This presentation highlights the different attitudes surrounding menstruation and processes of advertising menstrual products during the Cold War. From a U.S. perspective, Saniya Lee Ghanoui will present how, in the early years of the Cold War, product companies connected menstruation to broader notions of nationalism and patriotism. By the 1970s and 1980s, many of these same companies spread the idea of menstruation as a global phenomenon that American companies could address. Pavel Vasilyev extends the discussion by focusing on post-Soviet Russia and examines how new menstrual discourses and practices emerged and developed in the wake of the Soviet collapse. Seismic shifts in Russian politics, economy, society, and culture that accompanied the collapse of the Soviet Union and the emergence of a new capitalist economy also resulted in profound changes in the politics of menstruation. Drawing on oral history interviews, memoir readings, visual materials and Internet archives, he shows how the inclusion of the Russian Federation in the neoliberal financial and gender order since the early 1990s has been accompanied by the often uncritical adoption of Western beliefs and practices relating to menstruation (such as the emphasis on the importance of disposable products). While our presentations will pay special attention to the movement of ideas from the U.S., the USSR, and post-Soviet Russia, we hope to prompt larger discussions about the history of international menstrual ideas that emerged with the global menstrual movement of the late-20th and early-21st centuries.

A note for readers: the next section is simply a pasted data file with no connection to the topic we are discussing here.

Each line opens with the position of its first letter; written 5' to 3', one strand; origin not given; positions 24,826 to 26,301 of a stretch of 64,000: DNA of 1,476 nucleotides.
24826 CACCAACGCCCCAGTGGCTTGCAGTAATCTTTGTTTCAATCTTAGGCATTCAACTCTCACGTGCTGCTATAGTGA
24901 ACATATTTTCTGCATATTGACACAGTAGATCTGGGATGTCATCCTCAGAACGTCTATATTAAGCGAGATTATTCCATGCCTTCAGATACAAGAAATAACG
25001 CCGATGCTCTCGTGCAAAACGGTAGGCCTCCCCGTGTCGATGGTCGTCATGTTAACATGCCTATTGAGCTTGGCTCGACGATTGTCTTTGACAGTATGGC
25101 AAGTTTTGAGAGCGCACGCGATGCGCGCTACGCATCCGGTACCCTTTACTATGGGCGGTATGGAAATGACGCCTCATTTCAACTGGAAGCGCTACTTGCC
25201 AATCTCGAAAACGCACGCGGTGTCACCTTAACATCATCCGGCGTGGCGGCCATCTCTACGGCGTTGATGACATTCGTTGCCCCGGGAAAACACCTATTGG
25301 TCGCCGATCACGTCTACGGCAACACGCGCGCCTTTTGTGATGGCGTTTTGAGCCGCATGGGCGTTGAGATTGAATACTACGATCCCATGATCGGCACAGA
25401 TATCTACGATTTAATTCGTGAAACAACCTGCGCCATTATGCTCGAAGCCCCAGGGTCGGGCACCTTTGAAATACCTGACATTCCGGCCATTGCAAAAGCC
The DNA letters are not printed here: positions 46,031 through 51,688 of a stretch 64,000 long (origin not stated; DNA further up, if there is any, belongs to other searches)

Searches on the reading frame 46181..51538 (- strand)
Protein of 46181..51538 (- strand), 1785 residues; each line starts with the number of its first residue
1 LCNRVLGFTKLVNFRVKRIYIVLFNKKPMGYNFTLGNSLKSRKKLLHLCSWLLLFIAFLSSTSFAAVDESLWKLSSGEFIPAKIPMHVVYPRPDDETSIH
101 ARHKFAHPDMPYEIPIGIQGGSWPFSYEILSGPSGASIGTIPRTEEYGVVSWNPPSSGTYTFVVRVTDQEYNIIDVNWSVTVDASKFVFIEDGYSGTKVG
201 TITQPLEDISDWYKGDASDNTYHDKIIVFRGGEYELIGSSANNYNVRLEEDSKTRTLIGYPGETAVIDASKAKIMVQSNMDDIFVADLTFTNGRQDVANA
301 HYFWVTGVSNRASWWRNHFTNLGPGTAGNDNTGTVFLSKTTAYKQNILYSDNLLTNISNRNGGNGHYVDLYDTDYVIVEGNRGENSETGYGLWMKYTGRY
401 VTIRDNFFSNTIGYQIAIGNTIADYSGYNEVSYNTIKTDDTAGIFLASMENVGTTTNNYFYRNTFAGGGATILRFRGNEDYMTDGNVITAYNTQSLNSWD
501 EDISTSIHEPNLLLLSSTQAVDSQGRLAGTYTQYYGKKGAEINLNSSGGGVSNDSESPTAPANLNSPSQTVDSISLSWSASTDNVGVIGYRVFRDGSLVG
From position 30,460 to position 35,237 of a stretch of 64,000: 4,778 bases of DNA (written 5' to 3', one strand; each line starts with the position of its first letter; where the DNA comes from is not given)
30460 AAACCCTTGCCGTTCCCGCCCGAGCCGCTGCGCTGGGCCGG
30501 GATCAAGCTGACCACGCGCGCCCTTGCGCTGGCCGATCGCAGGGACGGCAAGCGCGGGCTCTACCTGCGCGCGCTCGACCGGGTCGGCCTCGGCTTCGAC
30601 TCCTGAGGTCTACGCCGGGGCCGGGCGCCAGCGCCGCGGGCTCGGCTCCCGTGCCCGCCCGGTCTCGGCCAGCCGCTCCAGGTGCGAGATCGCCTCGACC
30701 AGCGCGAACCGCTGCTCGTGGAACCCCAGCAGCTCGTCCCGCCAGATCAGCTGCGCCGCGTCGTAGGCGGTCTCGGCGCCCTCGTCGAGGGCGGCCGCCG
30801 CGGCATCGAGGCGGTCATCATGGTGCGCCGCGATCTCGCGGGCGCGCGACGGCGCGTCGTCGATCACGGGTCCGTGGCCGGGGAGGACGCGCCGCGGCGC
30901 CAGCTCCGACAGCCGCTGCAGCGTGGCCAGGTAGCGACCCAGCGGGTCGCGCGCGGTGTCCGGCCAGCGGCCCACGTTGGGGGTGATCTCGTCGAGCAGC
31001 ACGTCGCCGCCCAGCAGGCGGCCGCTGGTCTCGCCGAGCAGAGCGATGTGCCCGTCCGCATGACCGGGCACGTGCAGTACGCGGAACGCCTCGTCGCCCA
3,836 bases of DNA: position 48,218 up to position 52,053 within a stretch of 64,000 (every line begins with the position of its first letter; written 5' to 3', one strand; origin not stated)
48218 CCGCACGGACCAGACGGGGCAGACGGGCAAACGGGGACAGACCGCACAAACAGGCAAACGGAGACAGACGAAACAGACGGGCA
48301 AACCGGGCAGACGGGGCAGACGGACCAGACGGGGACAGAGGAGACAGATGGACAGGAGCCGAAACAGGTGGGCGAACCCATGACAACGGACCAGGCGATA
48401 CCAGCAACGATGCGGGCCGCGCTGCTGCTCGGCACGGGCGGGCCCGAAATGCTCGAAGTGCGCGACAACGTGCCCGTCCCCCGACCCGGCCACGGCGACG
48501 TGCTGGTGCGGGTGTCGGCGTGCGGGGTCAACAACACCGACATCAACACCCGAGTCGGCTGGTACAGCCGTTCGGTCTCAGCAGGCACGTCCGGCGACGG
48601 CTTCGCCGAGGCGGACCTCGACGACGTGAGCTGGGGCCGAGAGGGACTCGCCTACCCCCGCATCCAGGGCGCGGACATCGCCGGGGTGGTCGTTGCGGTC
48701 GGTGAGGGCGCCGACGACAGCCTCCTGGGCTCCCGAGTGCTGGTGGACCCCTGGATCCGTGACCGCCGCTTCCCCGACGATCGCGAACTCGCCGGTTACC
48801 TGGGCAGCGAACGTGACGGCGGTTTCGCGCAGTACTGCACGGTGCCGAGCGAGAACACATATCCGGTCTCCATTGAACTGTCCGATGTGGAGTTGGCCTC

Saniya Lee Ghanoui is finishing her PhD in History at the University of Illinois at Urbana-Champaign, where her research looks at the transnational history of sex education in the 20th Century. She is the Senior Producer for the podcast Sexing History, an Editor for the international blog Notches: (re)marks on the history of sexuality, and an Editor for SourceLab.
Dr. Pavel Vasilyev is a Senior Lecturer at HSE University in St. Petersburg and a Junior Research Fellow at Siberian State Medical University. He defended his doctoral dissertation on drug abuse and drug policy in early Soviet Russia at the St. Petersburg Institute of History of the Russian Academy of Sciences in October 2013. Between 2014 and 2019, he was a Postdoctoral Fellow at the Center for the History of Emotions in Berlin and at the Polonsky Academy in Jerusalem. His recent publications include articles in Rechtsgeschichte - Legal History, Historical Research, The Journal of Social Policy Studies and Vestnik of Saint-Petersburg University. History. His current research project, tentatively entitled Red Days on the Calendar: A Cultural History of Soviet Menstruation, examines various types of knowledge about menstruation, diverse emotions associated with it as well as evolving bodily practices and technologies that Soviet women used to deal with their menstrual cycles.
Please register for this event at https://go.illinois.edu/ghanoui-vasilyev-lecture